[rfc-i] RFC editing tools
mellon at fugue.com
Fri Dec 7 11:38:49 PST 2012
On Dec 7, 2012, at 1:53 PM, Paul Hoffman <paul.hoffman at vpnc.org> wrote:
>> Right, then what you are talking about is a presentation form, not a representation form.
> ...or both. We're talking about making it both.
Yes, you're talking about making it both a dessert topping and a floor wax.
> Ummm, no. If the form is both a presentation and a representation, the "produce the presentation form" tools takes the representation form and spits out whatever it wants. Same as it ever was.
No, it's not the same, because the representation isn't in the structure of the HTML, but has to be parsed out of the HTML and the text.
>>> Again: please show an example of "them" so we can understand what you are objecting to.
>> Sections 4.5 and 4.6 of the draft are good examples of what I'm talking about. I think it's no accident that these sections are currently incomplete.
> Are you expecting the author and references to appear without any formatting in the final document? That seems... odd. Why wouldn't the RFC Editor's tools format those to follow all the picky preferences we seem to impose? These are exactly the things we expect to be formatted by the tools.
If the representational form, which you seem to think should be HTML, has to be processed by the RFC editor into a different HTML file in order to be useable, then there is no benefit to using HTML. You could use any parseable representation format and get the same output.
That being the case, why not choose a representation that's easy to parse, instead of the proposed HTML representation, which will be difficult to parse?
To be clear, what I mean by "easy to parse" is that if the representation is some form of XML, the parser just has to read in the XML, and it has a tree structure containing the document, which can be processed and spat out. The parsing process is trivial.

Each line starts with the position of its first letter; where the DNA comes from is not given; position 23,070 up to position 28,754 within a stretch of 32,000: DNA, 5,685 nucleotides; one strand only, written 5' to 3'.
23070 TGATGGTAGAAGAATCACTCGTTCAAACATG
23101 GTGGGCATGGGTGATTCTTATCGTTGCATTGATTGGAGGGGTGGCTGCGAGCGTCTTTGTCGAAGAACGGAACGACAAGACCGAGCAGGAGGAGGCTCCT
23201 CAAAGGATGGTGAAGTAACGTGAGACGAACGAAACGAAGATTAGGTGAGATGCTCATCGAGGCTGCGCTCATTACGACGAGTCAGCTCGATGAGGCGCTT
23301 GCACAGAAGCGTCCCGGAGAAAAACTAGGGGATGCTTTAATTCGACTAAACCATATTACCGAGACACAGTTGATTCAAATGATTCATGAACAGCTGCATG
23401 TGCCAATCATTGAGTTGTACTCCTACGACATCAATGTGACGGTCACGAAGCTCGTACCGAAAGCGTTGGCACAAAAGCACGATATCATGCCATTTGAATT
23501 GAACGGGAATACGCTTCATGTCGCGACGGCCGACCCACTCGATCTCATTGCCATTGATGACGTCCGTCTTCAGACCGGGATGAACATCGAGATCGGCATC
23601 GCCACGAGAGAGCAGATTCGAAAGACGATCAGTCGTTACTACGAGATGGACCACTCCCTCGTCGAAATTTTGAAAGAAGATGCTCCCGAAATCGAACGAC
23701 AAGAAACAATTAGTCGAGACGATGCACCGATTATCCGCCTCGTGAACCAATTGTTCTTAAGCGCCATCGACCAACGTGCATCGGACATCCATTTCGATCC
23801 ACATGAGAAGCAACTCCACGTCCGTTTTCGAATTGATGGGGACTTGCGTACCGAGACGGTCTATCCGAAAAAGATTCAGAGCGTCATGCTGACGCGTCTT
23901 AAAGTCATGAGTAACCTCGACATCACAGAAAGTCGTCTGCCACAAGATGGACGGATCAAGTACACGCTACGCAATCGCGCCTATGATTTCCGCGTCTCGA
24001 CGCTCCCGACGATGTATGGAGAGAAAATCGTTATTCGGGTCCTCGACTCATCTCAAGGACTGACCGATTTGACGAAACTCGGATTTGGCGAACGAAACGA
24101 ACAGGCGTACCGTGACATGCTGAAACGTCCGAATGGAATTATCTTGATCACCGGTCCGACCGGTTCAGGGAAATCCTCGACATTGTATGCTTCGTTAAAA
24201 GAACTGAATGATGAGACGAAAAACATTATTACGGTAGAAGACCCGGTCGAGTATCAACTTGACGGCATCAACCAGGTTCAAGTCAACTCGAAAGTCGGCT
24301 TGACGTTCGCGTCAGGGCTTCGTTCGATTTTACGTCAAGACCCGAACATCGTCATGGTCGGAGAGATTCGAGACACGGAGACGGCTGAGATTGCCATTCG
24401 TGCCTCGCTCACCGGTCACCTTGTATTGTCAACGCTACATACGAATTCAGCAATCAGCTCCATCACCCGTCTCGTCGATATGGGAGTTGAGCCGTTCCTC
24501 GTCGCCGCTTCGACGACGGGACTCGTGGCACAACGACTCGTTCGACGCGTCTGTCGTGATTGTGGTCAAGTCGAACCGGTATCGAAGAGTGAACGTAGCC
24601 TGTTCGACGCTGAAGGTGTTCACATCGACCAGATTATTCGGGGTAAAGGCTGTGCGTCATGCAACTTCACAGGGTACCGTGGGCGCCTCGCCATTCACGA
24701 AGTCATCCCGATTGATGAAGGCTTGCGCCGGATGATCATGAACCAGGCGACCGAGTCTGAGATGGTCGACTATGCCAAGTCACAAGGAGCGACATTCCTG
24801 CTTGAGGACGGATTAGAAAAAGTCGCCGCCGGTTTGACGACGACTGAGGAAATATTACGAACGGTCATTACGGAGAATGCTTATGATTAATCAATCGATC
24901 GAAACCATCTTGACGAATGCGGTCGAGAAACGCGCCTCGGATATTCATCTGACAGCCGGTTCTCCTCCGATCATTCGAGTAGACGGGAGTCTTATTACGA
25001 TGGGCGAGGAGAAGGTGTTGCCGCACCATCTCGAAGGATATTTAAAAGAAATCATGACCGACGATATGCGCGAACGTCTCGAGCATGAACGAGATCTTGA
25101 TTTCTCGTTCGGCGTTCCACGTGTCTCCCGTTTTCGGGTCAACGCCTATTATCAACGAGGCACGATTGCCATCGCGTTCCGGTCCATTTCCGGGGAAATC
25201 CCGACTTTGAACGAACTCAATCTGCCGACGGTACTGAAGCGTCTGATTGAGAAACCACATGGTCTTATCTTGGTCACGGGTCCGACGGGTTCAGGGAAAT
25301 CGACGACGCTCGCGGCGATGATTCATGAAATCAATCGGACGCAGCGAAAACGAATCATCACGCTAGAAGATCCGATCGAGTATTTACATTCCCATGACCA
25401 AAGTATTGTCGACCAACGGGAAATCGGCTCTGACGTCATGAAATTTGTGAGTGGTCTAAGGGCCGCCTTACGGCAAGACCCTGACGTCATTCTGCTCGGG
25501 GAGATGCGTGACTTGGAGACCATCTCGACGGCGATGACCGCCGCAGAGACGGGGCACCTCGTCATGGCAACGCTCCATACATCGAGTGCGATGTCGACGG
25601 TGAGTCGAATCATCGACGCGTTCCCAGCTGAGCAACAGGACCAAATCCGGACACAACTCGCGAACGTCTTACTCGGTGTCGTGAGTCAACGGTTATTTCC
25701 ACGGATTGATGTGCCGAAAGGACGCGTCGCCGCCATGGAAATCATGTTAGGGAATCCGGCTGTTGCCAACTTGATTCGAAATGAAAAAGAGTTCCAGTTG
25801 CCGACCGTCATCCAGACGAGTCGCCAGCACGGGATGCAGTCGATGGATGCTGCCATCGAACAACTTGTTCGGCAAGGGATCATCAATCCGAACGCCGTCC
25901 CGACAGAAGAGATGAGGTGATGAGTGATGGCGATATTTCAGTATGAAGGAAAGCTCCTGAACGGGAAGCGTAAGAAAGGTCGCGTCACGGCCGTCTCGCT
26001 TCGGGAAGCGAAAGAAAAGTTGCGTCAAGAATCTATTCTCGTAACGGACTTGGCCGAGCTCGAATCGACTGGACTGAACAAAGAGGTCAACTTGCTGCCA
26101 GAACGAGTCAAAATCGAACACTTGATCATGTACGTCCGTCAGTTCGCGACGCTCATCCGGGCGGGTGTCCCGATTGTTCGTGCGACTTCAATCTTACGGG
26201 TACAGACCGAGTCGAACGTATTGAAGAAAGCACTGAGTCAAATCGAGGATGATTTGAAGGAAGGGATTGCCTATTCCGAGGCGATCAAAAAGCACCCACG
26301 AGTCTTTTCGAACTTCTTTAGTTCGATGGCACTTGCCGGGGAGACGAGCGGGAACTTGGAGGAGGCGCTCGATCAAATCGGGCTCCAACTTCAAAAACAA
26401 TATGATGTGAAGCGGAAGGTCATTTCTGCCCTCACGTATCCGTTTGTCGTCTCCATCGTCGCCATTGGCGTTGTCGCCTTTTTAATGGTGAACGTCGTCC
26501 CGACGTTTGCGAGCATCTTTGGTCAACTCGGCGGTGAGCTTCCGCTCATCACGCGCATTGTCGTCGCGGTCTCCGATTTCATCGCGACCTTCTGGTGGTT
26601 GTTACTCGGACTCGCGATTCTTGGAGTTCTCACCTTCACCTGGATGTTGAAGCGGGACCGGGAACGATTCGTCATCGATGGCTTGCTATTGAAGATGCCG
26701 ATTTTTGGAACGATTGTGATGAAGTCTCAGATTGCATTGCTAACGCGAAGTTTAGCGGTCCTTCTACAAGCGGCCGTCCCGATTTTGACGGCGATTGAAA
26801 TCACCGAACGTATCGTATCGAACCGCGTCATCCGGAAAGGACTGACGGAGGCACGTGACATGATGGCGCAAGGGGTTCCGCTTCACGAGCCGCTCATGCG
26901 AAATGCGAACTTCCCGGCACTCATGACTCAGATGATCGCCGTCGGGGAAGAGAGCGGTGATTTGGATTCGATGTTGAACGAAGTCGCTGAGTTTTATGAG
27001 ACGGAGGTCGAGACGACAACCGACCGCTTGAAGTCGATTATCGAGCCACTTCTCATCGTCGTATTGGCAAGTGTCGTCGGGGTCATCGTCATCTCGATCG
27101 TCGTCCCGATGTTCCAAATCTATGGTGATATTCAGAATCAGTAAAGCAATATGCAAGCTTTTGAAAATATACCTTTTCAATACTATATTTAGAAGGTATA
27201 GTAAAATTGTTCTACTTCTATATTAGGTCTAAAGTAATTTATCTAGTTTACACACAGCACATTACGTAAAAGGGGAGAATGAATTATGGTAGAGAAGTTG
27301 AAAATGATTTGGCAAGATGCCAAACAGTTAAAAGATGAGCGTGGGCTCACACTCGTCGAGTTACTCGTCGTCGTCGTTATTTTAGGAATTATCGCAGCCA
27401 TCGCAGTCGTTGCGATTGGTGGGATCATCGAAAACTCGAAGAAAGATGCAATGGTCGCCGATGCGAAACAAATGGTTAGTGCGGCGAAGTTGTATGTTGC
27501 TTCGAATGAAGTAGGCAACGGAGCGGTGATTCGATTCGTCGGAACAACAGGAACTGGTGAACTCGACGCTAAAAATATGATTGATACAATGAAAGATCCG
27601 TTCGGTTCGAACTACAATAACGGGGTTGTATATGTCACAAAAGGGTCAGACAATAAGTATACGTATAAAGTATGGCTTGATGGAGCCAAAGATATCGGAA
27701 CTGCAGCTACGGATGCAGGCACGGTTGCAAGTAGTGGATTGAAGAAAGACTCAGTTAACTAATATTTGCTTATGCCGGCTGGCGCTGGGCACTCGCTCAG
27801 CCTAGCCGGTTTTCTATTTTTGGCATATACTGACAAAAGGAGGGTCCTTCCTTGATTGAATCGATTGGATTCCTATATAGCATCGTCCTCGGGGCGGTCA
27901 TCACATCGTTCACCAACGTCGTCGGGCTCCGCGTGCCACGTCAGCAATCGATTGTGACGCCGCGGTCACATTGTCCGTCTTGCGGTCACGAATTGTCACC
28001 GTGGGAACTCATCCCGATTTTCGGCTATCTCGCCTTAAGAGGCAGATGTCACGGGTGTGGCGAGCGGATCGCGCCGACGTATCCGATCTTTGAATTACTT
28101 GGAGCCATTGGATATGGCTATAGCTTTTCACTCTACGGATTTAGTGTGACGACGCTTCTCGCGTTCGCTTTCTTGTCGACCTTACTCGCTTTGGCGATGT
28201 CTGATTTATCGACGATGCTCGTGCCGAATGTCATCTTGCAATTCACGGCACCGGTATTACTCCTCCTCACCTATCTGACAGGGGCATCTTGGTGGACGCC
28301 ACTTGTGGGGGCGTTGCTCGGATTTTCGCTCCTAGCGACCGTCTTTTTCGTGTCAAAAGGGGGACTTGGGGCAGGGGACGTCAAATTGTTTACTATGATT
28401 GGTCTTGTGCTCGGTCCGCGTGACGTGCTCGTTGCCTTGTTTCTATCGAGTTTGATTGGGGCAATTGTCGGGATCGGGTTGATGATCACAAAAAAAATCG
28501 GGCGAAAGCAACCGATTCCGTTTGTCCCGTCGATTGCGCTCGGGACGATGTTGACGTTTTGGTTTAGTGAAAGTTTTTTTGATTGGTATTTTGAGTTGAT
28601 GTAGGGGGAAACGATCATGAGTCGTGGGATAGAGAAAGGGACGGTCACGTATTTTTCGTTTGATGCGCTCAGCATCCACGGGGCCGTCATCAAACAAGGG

The format Joe has proposed is "hard to parse" because the parser first has to read in HTML, not XML; HTML itself is hard to parse because some tags (e.g., <br>) do not have to be terminated. But then there's the further complexity that once the HTML has been successfully transformed into a tree structure, the parser has to groom the tree structure, examining each element to see if it requires special parsing of the enclosed text and then, if so, doing that special parsing, for which there is no grammar—it's just free-form text. Once this is done, we now have a tree structure containing the document which can be processed and spat out in a different form.
So I think it's simply wrong to claim that the HTML format Joe proposes is a representational format. It is a presentational format, and not a bad one. But making it the canonical format for RFCs means that we lose the benefit of a good representational format: that it can be easily transformed for multiple different uses.
What Joe's draft has started to document is what an RFC should look like when it's presented for viewing in a browser, not what the canonical format of an RFC should be.
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